1 Comment » Written on September 20th, 2013     
Filed under: Book & Commentary, Resources
unladylike 3I picked up this book while attending the CBE International Conference in Pittsburgh a few months ago.

Unladylike, Resisting the Injustice of Inequality in the Church written by Pam Hogeweide is a book that unapologetically advocates for a strong stance (as the subtitle states) against injustice in the church.  In this book she speaks of her own personal journey of trying to be the “good” woman follower of Christ that the church so readily urges and supports to the ultimate realization that the common teachings of a large body of the Christian church is unjust.  She shares about the many years and experiences of keeping silent, in the quest of “not stirring up trouble” despite the gnawing internal pain and incongruencies that was her increasing experience as she endeavored to follow the actual teachings and behaviors of Jesus.  The secular book Lean In by Sheryl Sandberg (reviewed in an earlier post on this blog) highlights the importance of coming to this place where women can lean in –  going toward the problems that exist, and even speaking out on them rather than simply accepting “what is.”  Pam clearly does this in her book, leaning in and speaking out about how women are often treated in the church.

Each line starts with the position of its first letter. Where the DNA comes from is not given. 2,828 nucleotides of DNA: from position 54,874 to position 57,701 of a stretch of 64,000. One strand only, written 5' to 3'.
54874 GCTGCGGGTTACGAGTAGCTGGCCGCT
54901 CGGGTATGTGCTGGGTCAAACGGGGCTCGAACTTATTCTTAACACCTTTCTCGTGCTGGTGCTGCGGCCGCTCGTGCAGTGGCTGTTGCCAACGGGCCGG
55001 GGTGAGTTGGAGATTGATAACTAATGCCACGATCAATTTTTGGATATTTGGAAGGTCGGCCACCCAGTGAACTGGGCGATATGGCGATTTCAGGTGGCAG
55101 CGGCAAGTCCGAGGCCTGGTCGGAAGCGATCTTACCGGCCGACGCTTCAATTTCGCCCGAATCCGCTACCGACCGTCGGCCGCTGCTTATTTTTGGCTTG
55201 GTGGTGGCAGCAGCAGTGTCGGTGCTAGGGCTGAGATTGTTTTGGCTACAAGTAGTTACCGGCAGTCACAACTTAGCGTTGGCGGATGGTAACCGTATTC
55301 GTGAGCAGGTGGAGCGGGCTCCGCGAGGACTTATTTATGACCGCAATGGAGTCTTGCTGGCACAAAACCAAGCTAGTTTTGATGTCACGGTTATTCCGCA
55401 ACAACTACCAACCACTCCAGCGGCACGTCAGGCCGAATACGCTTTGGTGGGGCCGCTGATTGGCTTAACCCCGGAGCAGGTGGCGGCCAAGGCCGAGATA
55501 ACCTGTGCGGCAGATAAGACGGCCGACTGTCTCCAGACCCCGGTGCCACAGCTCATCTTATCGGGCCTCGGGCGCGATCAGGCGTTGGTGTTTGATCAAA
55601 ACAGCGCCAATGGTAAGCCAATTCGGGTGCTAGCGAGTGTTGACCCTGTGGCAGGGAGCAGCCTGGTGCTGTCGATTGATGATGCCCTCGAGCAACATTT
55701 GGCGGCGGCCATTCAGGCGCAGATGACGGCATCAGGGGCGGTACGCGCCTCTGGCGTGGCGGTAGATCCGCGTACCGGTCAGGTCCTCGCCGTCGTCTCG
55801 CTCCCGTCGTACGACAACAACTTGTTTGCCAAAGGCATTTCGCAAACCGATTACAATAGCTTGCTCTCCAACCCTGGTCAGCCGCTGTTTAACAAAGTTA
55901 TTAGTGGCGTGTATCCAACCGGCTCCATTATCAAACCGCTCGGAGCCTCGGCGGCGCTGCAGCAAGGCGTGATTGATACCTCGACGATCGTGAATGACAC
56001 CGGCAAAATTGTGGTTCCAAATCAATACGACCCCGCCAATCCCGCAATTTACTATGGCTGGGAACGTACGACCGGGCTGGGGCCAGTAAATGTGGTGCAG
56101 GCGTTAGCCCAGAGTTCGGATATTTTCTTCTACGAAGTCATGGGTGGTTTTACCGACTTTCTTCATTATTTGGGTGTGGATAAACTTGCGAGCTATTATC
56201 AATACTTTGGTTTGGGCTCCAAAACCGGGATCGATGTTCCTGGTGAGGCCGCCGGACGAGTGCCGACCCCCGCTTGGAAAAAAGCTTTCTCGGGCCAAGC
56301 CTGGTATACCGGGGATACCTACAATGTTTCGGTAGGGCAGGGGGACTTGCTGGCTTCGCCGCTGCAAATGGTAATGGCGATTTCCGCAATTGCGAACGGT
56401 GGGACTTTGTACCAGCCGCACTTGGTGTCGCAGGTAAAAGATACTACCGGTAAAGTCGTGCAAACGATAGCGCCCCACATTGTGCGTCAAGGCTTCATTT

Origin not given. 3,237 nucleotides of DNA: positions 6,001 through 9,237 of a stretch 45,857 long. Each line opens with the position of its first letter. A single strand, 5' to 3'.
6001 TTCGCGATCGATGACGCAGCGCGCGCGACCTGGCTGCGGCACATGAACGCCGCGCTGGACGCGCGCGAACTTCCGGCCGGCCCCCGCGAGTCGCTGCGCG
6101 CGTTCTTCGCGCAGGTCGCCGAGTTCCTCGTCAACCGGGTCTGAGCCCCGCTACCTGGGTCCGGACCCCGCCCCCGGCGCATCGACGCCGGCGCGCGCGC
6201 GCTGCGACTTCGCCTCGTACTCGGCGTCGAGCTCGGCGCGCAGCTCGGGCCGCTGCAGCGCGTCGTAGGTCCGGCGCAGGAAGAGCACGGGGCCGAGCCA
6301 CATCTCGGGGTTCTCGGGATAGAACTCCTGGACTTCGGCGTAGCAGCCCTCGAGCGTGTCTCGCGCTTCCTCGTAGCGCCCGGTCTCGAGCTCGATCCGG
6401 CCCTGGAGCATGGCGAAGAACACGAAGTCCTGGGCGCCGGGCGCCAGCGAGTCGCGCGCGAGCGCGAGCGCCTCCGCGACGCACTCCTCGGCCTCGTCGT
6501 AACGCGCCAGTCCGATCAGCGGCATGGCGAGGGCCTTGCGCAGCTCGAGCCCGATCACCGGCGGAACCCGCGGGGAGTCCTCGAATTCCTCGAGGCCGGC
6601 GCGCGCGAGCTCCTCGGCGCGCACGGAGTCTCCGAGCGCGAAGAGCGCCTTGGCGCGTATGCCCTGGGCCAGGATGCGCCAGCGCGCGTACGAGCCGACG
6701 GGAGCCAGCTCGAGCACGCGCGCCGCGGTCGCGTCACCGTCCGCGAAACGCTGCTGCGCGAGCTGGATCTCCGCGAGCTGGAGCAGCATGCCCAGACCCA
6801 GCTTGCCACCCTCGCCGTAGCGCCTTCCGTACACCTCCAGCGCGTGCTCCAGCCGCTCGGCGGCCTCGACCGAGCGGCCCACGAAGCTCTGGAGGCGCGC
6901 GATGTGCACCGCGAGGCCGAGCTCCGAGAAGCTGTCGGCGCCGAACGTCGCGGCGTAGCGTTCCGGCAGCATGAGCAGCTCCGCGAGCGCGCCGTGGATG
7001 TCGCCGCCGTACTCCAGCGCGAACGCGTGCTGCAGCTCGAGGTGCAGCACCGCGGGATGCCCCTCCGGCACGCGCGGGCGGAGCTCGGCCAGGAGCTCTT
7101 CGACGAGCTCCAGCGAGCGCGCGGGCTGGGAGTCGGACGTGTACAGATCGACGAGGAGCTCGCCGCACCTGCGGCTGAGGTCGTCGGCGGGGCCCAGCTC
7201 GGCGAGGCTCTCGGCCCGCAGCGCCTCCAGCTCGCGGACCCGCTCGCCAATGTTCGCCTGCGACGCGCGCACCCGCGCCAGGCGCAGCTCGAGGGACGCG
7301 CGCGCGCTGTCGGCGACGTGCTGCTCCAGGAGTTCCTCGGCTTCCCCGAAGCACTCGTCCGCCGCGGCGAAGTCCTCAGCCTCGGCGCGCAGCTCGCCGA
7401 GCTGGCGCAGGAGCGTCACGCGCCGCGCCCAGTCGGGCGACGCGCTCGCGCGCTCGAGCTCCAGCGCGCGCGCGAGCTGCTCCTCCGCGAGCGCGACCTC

To quote a paragraph from page 145 of her book, Hogeweide states:

“It pains me that my sisters of the faith who know these things and yet continue to serve a system of Christianized sexism, have become complicit in their own oppression. I say this because for many years that was me.  I was the one aiding the polite oppression of women every time I submitted myself to silence.  I may have been noble in my attitude wanting to avoid being divisive, but I blindly divided my voice and myself. This is not becoming of a spirit of reconciliation, but furthers the disunion of women with men.”

She quotes holocaust survivor, Elie Wiesel in saying, “Resignation only leads to indifference.”

She herself states, “Resignation to inequality  serves no one in the kingdom of God except the power system of patriarchy.”

I highly recommend reading Pam’s book. While there could be some editorial improvements to the writing, clearly her message is a timely one for the church in how it treats women in general but especially those that are called by God to serve in a leadership or pastoral role for the kingdom.

You can also listen to Pam speak in her own words about the writing of this book by clicking here.

submitted by:
Jeff Ondrey, CBGE member

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One Response to “Unladylike”

Thanks so much for this review.  I am honored!!

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